David Dondero
David Dondero
David Dondero is an American singer/songwriter. In 2006, NPR's All Songs Considered named Dondero one of the "best living songwriters" alongside Bob Dylan, Paul McCartney and Tom Waits. Dondero's career began in the mid-1990's with the release of four records with Clemson, SC-based punk band Sunbrain- three on Grass Records and one on Ghostmeat Records. In 1997, Dondero joined This Bike Is A Pipe Bomb as their drummer. He left in 1998 to focus on solo material which was more folk in nature. He has since released eight albums - two on Ghostmeat (see below), three on Future Farmer Records and three on Conor Oberst's Team Love imprint. His ninth album, titled A Pre-existing Condition, will be released February 22, 2011 on Ghosmeat. Dondero is perpetually on tour and has shared the stage with such acts as Crooked Fingers, Jolie Holland, Against Me!, The Mountain Goats, Preston School Of Industry, Bright Eyes, Tilly and the Wall, Spoon and Willy Mason.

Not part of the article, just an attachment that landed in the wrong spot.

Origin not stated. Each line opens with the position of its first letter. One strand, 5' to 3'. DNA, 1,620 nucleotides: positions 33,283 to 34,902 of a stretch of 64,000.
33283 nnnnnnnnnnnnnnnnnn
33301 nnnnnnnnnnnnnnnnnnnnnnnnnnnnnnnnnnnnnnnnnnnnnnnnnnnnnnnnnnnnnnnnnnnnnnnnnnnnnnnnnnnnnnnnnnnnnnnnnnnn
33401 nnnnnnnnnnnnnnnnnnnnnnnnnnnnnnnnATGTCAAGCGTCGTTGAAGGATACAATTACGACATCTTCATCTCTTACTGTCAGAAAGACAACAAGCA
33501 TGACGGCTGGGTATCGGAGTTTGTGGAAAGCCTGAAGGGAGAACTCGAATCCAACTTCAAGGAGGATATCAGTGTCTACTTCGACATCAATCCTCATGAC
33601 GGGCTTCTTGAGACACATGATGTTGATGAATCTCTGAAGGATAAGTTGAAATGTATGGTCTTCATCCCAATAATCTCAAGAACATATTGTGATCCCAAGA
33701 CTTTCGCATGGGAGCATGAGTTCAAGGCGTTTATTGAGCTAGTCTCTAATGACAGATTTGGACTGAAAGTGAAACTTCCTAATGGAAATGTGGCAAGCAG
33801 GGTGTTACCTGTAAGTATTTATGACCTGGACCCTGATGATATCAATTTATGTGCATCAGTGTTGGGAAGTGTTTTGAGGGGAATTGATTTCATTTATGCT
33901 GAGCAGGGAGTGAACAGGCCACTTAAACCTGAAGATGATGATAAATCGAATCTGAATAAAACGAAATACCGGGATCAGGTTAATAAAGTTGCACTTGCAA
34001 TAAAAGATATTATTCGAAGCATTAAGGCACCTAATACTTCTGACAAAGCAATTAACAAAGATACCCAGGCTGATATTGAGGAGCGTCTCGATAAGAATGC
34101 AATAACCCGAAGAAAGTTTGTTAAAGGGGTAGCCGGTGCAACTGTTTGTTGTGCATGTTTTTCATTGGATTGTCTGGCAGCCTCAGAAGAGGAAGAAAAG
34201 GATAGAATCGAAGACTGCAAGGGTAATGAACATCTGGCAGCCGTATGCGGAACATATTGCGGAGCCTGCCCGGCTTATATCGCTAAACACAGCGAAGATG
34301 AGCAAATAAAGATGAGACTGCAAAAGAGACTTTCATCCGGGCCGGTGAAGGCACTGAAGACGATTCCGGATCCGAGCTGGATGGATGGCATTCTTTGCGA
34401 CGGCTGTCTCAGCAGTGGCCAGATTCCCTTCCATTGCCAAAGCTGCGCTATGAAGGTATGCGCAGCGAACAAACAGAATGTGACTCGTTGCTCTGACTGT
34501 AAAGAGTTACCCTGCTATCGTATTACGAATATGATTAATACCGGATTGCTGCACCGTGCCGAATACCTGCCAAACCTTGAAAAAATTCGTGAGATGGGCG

A Pre-existing Condition was recorded just outside Athens, GA with Rob Keller (Six String Drag) on upright bass and backing vocals, William Tonks (Bloodkin) on dobro and guitar and Russ Hallauer (Sunbrain) on mandolin and tenor banjo. The album distinguishes itself from other recent Dondero releases with exclusive use of acoustic instruments and extensive use of vocal harmony. Clay Leverett (Now It's Overhead) and Ken Will Morton also make guest appearances with backing vocals and harmonica respectively. The 13-track album features original compositions side by side with Dondero's interpretations of songs by artists such as Little Feat, Elizabeth Cotten, Charlie Pride, Neil Young, Woody Guthrie, Doug Sahm, Jawbreaker, Bob Dylan and Jimmie Rodgers.